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Publication numberUS3591276 A
Publication typeGrant
Publication dateJul 6, 1971
Filing dateNov 30, 1967
Priority dateNov 30, 1967
Also published asDE1811893A1, DE1811893B2, DE1811893C3
Publication numberUS 3591276 A, US 3591276A, US-A-3591276, US3591276 A, US3591276A
InventorsByrne John F
Original AssigneeXerox Corp
Export CitationBiBTeX, EndNote, RefMan
External Links: USPTO, USPTO Assignment, Espacenet
Method and apparatus for offset xerographic reproduction
US 3591276 A
Abstract  available in
Previous page
Next page
Claims  available in
Description  (OCR text may contain errors)

D United States Patent w13,s91,276

[72] Inventor J hn F. Byrne 3,094,909 6/1963 Szekeres v. 355/3 Worthington, Ohio 3,267,840 8/1966 Tsutoma Honma et al. 355/3 (X) [2]] Appl. No. 686.930 3.320.061 5/1967 Gundlach 355/17 (X) {22] Filed Nov. 30,1967 3,399,611 9/1968 Lusher r. 355/4 lily Primary Examiner$amuel S. Matthews [73] Asstgnee Xerox Corporation Rocha" Assistant Exammer-Robert P1Gremer Anorneys- Norman E. Schrader, James J Ralabate and Ronald Zibelli [54] METHOD AND APPARATUS FOR OFFSET XEROGRAPIIIC REPRODUCTION C 3 mm m ABSTRACT: A method and apparatus for transferring a U.S. developed xe ographic powdgr image from a photoconducflye 1 17/21, 355/17 surface to a final support material such as paper by contacting [51] Int. Cl 0033 15/00, the powder image with elastomeric material under pressure to 8 l3/l4 encapture the developed powder image due to the deforma 0' r. 6, ion of the clastomeric member and then ransfen-ing he 17, 117/175. 2| 1 96/14 powder image from the elastomeric member onto a paper suprt material by heat and pressure. In one example of the in- [56] R'knm cued 5:11am the elastomeric member is in the form of a belt while UNITED STATES PATENTS in another example of the invention the elastomeric member is 2,990,278 6/1961 Carlson .r 1 I 7/ l 7.5 (X) formed on a drum surface. The paper support material may be 3,019,126 [/1962 Bartholomew... 117/17 preheated in one case prior to the pressure transfer of the 3,l97,324 7/ I965 Brooks l l 1 17/21 powder image or alternatively heat may be applied simultane- 3,374,769 3/1968 Carlson 1. 1 18/641 ously at the contacting surfaces transferring the powder image 3,506,347 4/1970 Carlson 355/3 from the elastomeric member onto the paper support materi- 3,051,568 8/1962 Kaprelian 355/17 (X) a].


F. EYRNE UOHN 1; :af %w/ METBOD AND APPARATUS FOR OFFSET XEROGRAPHIC REPRODUCTION This invention relates to method and apparatus for transferring a xerographic powder image from a rerogrsphic plate to a support material and, in particular, to method and apparatus for transferring a high percentage of the xerographic powder.

More specifically, this invention relates to an improved method for transferring an extremely high percentage of a itcrographic powder image from a photoconductive surface to a support material to produce what is herein referred to as a quality image transfer. In the process of tterography, a plate, comprising a conductive baclting upon which is placed a photoconductive insulating material, is charged uniformly and the photoconductive surface then exposed to a light image. The photoconductive coating becomes conductive under the influence of the light image so as to selectively dissipate the electrostatic charge found thereon to produce what is known as a latent image. The latent image is developed by means of a variety of pigmented resins which have been specifically de eloped for this purpose. The pigmented resins, or, as herein referred to, "toners," are electrostatically attracted to the latent image on the photoconductive surface in proportion to the amount of charge found thereon. Areas of small charge concentration become areas of low toner density while areas of greater charge concentration become proportionally more dense.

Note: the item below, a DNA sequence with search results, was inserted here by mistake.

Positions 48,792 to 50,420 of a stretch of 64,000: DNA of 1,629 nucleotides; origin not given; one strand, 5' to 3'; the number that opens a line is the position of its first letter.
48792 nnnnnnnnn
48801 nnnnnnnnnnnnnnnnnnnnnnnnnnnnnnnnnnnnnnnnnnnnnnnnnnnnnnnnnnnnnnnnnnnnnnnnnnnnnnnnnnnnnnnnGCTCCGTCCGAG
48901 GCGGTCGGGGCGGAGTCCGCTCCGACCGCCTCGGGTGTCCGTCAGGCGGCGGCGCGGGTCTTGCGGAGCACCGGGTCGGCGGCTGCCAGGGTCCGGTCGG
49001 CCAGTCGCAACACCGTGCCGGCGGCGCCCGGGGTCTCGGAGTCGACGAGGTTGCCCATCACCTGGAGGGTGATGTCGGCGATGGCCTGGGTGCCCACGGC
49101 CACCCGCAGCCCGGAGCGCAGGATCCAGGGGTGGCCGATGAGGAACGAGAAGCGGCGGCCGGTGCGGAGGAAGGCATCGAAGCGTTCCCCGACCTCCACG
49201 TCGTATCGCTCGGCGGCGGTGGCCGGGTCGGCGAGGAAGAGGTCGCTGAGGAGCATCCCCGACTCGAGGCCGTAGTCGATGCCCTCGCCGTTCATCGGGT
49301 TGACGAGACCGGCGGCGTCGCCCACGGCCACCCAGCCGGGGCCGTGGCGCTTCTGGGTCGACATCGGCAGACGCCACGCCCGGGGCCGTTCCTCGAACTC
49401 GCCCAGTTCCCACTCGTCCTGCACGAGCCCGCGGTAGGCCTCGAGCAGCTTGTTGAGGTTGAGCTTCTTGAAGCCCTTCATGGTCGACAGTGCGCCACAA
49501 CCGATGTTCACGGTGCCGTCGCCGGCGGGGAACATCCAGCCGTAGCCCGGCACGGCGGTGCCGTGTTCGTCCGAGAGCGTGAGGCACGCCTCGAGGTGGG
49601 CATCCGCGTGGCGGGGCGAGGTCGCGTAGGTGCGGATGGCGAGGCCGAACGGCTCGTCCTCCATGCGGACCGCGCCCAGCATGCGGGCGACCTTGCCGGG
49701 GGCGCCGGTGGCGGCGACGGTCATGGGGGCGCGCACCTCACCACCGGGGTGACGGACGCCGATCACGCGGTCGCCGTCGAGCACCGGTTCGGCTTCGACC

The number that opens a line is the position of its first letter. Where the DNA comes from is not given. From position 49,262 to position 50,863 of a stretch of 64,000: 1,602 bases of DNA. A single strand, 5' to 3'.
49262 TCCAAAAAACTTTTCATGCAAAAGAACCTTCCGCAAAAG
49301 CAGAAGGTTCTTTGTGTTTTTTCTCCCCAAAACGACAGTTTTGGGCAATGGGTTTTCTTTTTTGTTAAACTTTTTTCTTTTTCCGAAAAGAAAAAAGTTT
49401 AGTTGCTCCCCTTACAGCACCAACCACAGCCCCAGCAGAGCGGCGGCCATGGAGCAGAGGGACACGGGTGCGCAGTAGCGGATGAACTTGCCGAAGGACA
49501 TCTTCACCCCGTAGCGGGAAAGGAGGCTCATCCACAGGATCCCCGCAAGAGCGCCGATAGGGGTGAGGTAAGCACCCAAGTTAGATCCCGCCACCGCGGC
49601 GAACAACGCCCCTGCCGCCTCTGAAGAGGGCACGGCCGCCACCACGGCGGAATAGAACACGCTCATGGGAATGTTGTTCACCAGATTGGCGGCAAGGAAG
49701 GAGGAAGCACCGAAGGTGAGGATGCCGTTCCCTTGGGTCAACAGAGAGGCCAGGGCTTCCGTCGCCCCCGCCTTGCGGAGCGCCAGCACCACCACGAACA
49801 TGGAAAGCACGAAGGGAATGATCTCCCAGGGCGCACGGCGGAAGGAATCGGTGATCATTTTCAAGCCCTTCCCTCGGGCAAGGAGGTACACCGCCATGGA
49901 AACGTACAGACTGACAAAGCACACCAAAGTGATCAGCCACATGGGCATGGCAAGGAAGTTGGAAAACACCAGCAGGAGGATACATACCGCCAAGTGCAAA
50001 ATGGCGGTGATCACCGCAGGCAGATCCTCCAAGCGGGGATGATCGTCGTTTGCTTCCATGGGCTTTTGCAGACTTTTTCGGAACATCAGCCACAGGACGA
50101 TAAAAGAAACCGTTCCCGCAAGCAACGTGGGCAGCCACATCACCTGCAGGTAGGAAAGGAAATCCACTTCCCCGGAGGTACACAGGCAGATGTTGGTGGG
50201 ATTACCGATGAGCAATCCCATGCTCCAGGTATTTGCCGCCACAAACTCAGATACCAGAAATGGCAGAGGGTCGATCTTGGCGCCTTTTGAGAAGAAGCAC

The conventional method of transferring a developed xerographic image from a photoconductive surface to a support material is by electrostatic attraction. That is, a high electrostatic force field is created at the scrographic transfer station having a magnitude capable of overcoming the forces holding the serographic powder image to the photoconductive surface. Electrostatic transfer is, as attested to by its commercial acceptance, a highly satisfactory means of transferring a developed xerographic image. to a paper support material. A corona generating device is positioned at the transfer station to impart an electrical charge to the paper support material of sufficient strength to attract toner particles from the photoconductor. The magnitude of the charge required to ef fect image transfer is dependent upon many variables. it has been found, however, that because of the nature of the elcc trostatic transfer operation some residual developing material re mains behind on the photoconductivc surface after transfer. That is, the electrostatic transfer force applied to the support material effects transfer of a preponderance of the developed powder image but some toner particles, possessing a higher magnitude of force than the electrostatic transfer force, remain behind on the photoconductive surface.

As can be sten, high quality image transfer in which fine details and halftones are discemable cannot be efficiently roduced by conventional electrostatic transfer means because some of the image is left behind during the transfer operation. Furthermore. the removal and handling of residual toner left on the plate surface creates another unwanted problem in xerography.